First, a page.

Novel Coronavirus Prompts Coverage Litigation for Both Business Interruption and Canceled Events
COVID-19 has forced ski slopes to cease operation, compelled people to cancel trips of all kinds, and closed many summer camps. Attempts by insureds to obtain refunds or otherwise recoup the money they paid in connection with these services are increasingly leading to litigation against insurers.
Cancellation of a summer camp program recently resulted in the filing of one such proposed class action in the Eastern District of New York. According to the complaint, the parent enrolled her son in a residential summer camp generally attended by hundreds of children that was scheduled to occur from June 27, 2020, to August 15, 2020. The parent was charged to the tune of $12,000 and also purchased the event cancellation insurance offered at the time of the child’s enrollment.
In March 2020, the summer camp was canceled after the Commonwealth of Massachusetts declared COVID-19 to be a health emergency and closed all non-essential businesses. (The complaint details similar orders that were issued in the state of New York and other states nationwide.) Although the camp provided a reimbursement of approximately 50% of the camp cost, the parent sought the remaining amount from the insurer. After her claim was denied, the parent filed an action against the insurer, alleging that it breached the insurance contract by failing to pay for the losses incurred as a result of the cancellation of the summer camp.
The policy, attached to the complaint, states that benefits would be paid if the parent incurred unused, nonrefundable, prepaid expenses, if the trip was prevented from occurring due to, among other things, the trip participants being quarantined. The parent alleges that the policy covers quarantine-related trip or event cancellations, and argues that, because “quarantine” is not defined in the policy, the common-sense interpretation of the policy would extend coverage for losses sustained due to the quarantine orders. In the complaint, the parent proposes to represent a class of all insureds who purchased travel, trip and event cancellation insurance from the same insurer, which allegedly issued “blanket denials” to all COVID-19-related claims. The relief sought includes a declaration of coverage and compensatory damages. Since this suit was recently filed, the insurer’s arguments against coverage have not yet been brought forward.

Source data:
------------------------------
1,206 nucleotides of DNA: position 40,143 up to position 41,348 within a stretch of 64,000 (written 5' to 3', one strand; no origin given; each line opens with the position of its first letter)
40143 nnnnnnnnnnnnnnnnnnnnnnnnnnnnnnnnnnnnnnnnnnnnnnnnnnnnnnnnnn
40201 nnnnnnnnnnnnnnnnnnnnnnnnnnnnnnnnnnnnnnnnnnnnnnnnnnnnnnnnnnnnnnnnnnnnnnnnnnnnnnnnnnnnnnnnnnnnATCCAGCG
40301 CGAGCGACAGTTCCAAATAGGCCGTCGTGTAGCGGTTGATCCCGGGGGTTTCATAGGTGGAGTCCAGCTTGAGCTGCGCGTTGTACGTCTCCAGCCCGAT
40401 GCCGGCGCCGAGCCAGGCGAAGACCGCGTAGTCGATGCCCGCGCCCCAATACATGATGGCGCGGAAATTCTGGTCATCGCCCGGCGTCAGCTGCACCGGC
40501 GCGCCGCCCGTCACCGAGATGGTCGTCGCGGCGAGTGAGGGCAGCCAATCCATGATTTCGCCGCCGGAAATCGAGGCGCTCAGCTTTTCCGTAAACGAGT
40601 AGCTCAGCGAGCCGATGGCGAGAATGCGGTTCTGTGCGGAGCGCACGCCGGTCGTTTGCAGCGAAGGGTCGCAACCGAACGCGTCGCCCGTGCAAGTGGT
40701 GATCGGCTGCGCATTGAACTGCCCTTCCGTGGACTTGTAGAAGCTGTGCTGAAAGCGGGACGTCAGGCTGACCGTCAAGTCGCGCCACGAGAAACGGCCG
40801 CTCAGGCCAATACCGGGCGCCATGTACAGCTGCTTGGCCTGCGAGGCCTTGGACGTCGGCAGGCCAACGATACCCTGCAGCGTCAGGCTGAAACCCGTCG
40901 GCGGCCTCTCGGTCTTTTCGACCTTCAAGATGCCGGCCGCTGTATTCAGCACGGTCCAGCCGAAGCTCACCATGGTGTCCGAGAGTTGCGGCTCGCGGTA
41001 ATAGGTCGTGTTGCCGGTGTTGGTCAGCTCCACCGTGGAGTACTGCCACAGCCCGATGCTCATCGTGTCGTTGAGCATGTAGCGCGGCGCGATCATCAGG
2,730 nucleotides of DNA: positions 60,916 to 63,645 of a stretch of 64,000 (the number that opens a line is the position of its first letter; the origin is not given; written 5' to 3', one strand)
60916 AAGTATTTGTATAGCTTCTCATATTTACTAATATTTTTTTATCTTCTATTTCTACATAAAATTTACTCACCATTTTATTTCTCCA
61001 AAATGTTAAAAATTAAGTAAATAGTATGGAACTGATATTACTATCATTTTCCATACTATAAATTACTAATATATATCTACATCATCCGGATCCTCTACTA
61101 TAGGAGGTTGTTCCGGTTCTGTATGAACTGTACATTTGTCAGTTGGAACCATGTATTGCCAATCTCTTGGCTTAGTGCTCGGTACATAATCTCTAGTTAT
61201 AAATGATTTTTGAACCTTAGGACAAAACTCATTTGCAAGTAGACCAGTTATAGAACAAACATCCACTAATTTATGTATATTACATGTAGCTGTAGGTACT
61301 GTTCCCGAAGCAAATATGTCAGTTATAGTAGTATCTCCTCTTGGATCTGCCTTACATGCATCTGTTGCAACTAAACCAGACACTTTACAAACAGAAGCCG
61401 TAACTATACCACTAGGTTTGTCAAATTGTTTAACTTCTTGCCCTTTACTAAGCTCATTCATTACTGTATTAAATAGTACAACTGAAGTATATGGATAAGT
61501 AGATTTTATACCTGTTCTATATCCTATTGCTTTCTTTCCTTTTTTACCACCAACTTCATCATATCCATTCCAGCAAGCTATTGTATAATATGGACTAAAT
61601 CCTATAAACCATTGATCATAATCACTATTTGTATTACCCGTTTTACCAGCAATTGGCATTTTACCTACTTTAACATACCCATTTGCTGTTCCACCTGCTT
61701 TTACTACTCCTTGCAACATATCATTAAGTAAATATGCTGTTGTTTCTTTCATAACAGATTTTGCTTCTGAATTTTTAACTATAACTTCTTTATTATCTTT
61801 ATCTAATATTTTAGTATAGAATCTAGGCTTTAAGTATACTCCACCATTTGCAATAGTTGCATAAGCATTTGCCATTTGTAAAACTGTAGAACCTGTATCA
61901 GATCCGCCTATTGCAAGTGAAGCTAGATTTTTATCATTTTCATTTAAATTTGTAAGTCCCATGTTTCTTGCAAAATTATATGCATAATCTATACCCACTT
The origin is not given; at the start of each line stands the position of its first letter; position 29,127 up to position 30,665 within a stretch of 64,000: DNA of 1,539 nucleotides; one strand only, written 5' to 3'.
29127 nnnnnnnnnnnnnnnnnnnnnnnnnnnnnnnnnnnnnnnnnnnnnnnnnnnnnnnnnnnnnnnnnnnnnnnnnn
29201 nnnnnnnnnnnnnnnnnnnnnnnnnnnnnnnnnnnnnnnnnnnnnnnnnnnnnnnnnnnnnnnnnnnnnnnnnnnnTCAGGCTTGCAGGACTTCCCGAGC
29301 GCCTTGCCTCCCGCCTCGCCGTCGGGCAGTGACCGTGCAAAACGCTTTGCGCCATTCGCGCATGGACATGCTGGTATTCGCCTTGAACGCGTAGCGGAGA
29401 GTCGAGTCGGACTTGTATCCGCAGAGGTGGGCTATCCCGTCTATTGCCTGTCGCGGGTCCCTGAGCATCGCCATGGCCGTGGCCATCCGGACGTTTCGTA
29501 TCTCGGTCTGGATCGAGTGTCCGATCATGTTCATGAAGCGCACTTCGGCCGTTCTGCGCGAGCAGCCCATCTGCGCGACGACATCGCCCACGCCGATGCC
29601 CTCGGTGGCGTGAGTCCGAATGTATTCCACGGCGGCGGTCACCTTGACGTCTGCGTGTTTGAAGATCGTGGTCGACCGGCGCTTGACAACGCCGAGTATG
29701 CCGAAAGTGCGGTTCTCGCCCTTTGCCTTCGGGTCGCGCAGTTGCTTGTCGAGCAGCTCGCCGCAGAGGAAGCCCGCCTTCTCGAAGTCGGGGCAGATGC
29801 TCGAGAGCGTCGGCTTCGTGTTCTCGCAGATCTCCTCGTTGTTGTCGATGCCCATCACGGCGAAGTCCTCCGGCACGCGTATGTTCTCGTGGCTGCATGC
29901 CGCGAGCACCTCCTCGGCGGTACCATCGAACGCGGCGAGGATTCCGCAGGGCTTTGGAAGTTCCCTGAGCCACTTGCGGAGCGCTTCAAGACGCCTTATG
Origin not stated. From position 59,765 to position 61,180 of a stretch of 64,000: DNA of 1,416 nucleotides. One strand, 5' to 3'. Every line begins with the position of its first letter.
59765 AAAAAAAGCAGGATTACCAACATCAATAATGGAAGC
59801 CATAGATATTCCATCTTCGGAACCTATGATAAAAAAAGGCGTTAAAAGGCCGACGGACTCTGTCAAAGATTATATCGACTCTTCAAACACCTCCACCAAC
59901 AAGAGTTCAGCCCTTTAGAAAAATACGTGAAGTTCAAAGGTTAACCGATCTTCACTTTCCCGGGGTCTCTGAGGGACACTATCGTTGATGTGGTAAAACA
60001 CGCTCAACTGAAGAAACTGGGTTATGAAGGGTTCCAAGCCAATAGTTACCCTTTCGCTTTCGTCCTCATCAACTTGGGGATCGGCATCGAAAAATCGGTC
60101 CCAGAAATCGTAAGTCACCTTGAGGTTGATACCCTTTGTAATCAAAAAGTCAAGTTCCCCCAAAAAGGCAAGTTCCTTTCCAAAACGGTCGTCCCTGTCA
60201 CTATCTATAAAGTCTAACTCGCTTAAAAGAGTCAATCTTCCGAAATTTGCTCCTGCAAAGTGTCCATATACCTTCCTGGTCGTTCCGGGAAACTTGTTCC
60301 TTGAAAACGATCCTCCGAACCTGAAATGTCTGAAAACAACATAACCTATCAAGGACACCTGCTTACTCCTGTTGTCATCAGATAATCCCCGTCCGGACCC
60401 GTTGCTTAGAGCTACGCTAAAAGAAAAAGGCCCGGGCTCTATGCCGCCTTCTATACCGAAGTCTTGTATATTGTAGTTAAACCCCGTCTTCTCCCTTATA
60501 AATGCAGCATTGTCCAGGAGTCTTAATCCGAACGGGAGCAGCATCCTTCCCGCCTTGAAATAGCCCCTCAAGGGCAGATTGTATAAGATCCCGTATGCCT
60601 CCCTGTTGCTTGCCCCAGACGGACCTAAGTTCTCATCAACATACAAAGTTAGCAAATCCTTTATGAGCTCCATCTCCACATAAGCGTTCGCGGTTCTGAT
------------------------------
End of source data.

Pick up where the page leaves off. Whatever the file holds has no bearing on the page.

Suits seeking coverage under cancellation policies issued in connection with travel and other recreational activities have also been filed in recent months. Policyholders have proposed consolidation of two types of these actions to the Joint Panel on Multidistrict Litigation (JPML ). One petition for multidistrict litigation (MDL) requests that the JPML consolidate eight suits in Texas, Kansas, South Carolina, California, Ohio, Illinois and New York, all of which concern claims that an insurer improperly denied claims under travel insurance policies for trips canceled due to COVID-19. Policyholders have alleged that the insurer denied claims with little to no investigation into the underlying facts. The insurer has based its denials on its position that the COVID-19 developments were foreseeable events as of January 29, 2020, and therefore are not covered under the policy form. Another proposed MDL focuses on the cancellation of ski passes and the refusal of two insurers to pay claims alleging losses to insured passes because of COVID-19-related ski resort closures. The claimants argue that the actions all share sufficiently common allegations for the cases to be consolidated, and that consolidation would provide uniformity to similar cases being filed across the country. The JPML is scheduled to hear argument on this proposed MDL during its September 24 hearing session.